The first mathematical model of blood as Third-Grade non-Newtonian fluids started by Majhi et.el (1994). Their model involved pulsatile blood flow, subjected to externally imposed periodic body acceleration. The equation that described the flow of blood are strongly non linear and solved numerically using an implicit finite difference technique. In this model MHD was not put into account. Akbarzadeh et.el (2012) consider the MHD effect of blood flow through porous arteries using a locally modified homogeneous nanofluid model. Blood is taken into account as the third grade non-Newtonian fluid containing nanoparticles. The modified governing equations are solved numerically using Newtons method and a block tridiagonal matrix solver. The results are compared to the prevalent nanofluids single-phase model. Hatami et el. (2014) considered the heat transfer in the flow analysis for a non-Newtonian third grade nanofluid flow in a porous medium of a hollow vessel in the presence of a magnetic field are simulated analytically and numerically. Ghasemi et.el (2015) simulated a mathematical model for flow analysis of a non- Newtonian third grade blood in coronary and femoral arteries. Blood is considered as the third grade non-Newtonian fluid under periodic body acceleration motion and pulsatile pressure gradient. Differential Quadrature method (DQM) and Crank Nicholson Method (CNM) are used to solve the partial deferential equation (PDE ). Hatami et.el. (2015) had studied the flow analysis for a non-Newtonian third grade flow in coronary and femoral arteries is simulated numerically. The fluid is considered as a third grade non-Newtonian fluid under periodic body acceleration motion and pulsatile pressure gradient. Dufort-Frankel and Crank- Nicholson method are used to solved the partial differential equation of the governing equation and a good agreement between them was observed in the results.

Ghasemi et. al. (2015) studied blood flow containing nanoparticles through porous arteries in presence of magnetic field using third-grade non-Newtonian fluids. The governing flow equation and energy equations were simulated analytically using collocation method (CM) and optimal Homotopy Asymptotic Method (OHAM). Result shows that an increasing in thermophoresis parameter (N) caused an increase in temperature values in whole domain and an increase in nanoparticles concentration near the inner wall. Mekheimer et. al. (2017) have studied the effect of heat transfer with the blood flow using third- grade non-Newtonian model containing gold nanoparticles in between two coaxial tubes. The outer tube has a sinusoidal wave travelling down its wall and the inner tube is rigid. The governing equations of third-grade fluid along with total mass, thermal energy and nanoparticles are simplified by using the assumption of long wavelength. Exact solutions have been evaluated for temperature distribution and nanoparticles concentration, while approximate analytical solutions are found for the velocity distribution using the regular perturbation method with a small third grade parameter. The results pointed to that the gold nanoparticles are effective for drug carrying and drug delivery systems because they control the velocity through the Brownian motion parameter and thermophoresis parameter. Gold nanoparticles also increases the temperature distribution, making it able to destroy cancer cells.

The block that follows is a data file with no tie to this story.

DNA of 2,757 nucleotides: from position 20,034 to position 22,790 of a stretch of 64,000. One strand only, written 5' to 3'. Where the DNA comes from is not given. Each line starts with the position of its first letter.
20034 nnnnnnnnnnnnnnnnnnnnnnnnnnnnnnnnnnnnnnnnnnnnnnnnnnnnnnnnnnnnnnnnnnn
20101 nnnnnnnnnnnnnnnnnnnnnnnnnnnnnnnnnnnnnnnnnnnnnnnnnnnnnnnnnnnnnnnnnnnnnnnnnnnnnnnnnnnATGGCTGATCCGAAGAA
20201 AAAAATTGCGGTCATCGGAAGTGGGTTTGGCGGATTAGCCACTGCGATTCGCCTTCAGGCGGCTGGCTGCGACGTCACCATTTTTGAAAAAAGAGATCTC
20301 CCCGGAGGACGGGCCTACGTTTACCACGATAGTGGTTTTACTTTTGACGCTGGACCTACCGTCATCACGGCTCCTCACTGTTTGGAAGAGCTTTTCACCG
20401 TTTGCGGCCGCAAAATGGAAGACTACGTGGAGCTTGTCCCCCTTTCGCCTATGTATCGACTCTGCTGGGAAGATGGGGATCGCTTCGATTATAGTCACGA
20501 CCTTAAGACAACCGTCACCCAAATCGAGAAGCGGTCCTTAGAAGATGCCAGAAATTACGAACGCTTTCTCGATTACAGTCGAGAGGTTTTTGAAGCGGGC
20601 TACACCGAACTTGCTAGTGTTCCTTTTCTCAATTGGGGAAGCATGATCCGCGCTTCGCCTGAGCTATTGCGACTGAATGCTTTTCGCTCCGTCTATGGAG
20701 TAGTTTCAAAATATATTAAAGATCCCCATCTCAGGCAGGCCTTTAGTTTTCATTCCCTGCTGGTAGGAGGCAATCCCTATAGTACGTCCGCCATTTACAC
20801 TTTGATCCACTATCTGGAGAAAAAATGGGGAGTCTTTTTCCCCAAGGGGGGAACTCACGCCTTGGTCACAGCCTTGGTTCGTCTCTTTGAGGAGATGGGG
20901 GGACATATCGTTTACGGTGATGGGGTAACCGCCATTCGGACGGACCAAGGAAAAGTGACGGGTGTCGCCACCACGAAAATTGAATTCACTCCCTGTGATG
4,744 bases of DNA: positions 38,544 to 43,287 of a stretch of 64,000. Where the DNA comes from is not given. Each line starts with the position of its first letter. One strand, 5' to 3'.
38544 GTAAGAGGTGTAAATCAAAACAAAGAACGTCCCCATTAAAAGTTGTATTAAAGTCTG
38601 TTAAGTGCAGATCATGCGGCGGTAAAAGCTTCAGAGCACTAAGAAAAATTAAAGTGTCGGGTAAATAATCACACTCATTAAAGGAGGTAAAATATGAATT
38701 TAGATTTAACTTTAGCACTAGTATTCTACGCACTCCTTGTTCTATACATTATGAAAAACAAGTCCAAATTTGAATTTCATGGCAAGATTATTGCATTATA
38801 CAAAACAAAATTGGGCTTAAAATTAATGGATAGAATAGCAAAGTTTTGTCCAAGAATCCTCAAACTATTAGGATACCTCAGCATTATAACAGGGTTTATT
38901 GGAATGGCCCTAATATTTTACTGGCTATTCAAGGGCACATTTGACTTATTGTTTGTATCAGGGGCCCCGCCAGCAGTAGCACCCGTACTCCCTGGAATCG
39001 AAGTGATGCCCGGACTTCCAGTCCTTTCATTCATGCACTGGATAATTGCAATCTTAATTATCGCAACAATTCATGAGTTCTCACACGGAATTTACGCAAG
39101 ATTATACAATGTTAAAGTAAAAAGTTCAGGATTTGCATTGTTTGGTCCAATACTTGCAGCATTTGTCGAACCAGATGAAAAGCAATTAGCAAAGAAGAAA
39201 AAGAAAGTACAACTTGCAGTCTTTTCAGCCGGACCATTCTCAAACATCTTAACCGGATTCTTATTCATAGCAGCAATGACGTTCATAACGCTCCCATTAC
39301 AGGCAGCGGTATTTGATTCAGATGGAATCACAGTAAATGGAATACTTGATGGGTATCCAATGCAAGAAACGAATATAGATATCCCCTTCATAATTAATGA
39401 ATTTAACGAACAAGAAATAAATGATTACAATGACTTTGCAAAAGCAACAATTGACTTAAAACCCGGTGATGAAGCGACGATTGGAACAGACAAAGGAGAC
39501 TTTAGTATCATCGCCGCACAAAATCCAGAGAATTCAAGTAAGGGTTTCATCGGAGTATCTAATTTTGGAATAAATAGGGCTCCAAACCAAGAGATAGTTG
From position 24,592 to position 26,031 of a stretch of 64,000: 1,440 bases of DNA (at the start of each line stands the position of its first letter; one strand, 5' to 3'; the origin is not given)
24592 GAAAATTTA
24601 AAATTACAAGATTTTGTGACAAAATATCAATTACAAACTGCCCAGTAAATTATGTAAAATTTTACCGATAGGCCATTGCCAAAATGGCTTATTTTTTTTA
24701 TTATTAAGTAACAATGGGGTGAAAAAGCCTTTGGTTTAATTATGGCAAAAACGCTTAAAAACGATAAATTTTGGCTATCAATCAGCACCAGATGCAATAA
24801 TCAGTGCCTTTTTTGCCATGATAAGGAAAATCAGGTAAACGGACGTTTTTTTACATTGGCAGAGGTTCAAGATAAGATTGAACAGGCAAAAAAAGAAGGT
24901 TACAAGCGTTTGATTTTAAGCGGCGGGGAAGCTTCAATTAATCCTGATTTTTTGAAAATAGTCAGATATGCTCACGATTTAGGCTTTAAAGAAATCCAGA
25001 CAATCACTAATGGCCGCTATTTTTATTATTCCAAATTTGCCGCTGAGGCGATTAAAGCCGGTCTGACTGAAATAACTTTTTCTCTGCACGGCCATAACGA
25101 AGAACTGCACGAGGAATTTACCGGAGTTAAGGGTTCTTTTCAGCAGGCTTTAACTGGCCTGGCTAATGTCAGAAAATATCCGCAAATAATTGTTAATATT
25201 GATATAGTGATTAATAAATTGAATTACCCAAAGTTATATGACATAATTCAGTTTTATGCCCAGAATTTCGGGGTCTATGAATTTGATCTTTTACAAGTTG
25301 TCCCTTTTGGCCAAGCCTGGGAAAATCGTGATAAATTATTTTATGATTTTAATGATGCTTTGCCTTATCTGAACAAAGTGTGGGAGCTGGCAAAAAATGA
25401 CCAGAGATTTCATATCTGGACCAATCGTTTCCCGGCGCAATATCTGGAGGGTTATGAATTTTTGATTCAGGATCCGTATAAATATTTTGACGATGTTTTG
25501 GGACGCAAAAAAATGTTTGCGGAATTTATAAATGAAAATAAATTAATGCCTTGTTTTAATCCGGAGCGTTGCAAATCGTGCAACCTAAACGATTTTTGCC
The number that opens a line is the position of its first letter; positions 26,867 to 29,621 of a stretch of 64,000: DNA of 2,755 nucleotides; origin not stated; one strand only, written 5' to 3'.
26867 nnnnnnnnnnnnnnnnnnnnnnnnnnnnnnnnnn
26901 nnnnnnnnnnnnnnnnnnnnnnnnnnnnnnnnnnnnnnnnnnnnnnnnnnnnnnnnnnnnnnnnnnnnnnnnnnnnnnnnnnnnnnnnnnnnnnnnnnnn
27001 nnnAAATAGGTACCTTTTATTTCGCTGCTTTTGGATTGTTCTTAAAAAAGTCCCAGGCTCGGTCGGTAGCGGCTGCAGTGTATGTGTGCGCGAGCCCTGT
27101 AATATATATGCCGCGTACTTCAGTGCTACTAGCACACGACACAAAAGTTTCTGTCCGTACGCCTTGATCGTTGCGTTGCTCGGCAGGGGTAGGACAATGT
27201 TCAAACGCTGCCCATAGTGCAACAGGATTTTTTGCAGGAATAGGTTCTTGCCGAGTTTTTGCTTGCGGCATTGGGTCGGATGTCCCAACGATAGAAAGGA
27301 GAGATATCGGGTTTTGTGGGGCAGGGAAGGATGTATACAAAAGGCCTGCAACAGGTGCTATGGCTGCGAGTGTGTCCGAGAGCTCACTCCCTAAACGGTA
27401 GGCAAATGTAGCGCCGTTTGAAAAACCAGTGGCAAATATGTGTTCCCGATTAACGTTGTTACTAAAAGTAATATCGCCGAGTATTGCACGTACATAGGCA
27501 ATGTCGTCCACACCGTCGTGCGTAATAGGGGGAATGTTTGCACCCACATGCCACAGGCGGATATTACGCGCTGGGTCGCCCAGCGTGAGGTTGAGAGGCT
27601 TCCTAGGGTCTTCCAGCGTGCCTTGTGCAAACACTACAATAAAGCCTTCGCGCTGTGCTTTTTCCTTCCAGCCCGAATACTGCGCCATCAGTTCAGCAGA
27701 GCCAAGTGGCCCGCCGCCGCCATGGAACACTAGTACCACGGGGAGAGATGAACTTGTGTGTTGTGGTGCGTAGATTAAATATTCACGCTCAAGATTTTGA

Ardahaie et al. (2018) have examined the problem the problem of blood flow and of blood containing nanoparticles in a porous media affected by the magnetic field. Considering the blood as a third-grade non-Newtonian fluid and by assuming the constant viscosity for the nanofluid. New method called Akbari-Ganji Method (AGM) along with Differential Transformation Method (DTM) has been conducted for this problem. Increasing the negative pressure gradient along with the thermophoresis parameter would cause an increase in velocity profile while the magnetic nature of the blood cells is investigated by increasing the magnetic field parameter, that led to a decrease in the blood velocity as expected.